In contrast to rehabilitation devices that have heretofore been commercially available, the novel device and method disclosed herein is adaptable to an easily transportable, low cost, reliable therapy method. The device and method is suitable for independent use by patients, thus reducing reliance upon and the cost of rehabilitation specialists. Further, the method and apparatus of the present invention allows the rehabilitation process to be removed from institutionalized health care facilitate and be placed in remote patient locations.
By way of the present invention, I have developed a novel solution to the problem of rehabilitation rate of stroke victims, and have overcome the lack of feedback or goal visualization which is inherent in the heretofore disclosed rehabilitation devices of which I am aware. The apparatus of the present invention is free of such disadvantages, due to the simplicity of the apparatus, the inclusion of a target and wand for patient feedback, due to the the ease of performing an a therapy session when utilizing the apparatus.
In short, I have developed a novel device and method for rehabilitation of anyone requiring retraining of motor function control, such as stroke victims, accident victims, or patients with certain disabling diseases. My novel device includes a unique interchangeable parts which simplifies the transition in using the device with either lower to upper extremities. In addition, my device and method accomplishes the feedback process, so essential to the rehabilitation effort, without the need for complex, expensive measurement equipment.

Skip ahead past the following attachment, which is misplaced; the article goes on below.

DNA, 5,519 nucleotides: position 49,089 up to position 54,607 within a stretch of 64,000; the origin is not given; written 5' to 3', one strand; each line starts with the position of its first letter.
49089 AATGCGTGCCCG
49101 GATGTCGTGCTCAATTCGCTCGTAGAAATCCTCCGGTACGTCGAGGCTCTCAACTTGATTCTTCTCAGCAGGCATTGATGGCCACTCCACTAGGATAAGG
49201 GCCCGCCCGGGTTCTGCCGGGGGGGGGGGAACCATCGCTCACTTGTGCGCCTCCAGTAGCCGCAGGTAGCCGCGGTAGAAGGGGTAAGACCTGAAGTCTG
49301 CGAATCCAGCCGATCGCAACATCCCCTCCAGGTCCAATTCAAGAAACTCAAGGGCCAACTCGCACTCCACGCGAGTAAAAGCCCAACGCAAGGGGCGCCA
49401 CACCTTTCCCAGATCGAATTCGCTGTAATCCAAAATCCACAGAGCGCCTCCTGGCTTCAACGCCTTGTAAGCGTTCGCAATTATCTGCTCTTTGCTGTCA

It is an object of the present invention to provide a goal oriented learning device which provides patient feedback during the rehabilitation effort.
It is also an object of the present invention to provide a rehabilitation device which is simple and inexpensive to manufacture.
It is yet another object of the present invention to provide a device which is light and portable so that rehabilitation exercises as set forth by the methods described herein can be easily performed wherever desired.
It is an important feature of the present invention that immediate feedback is provided to the patient of their progress in improving their kinesthetic abilities.
It is an important and primary feature of the present invention that it is easy and simple to operate, thus reducing the need for highly trained rehabilitation personnel to be present during therapy sessions.
It is an important advantage of my invention that the rate of rehabilitation can be dramatically improved when compared to the rehabilitation rates experience by patients using conventional devices.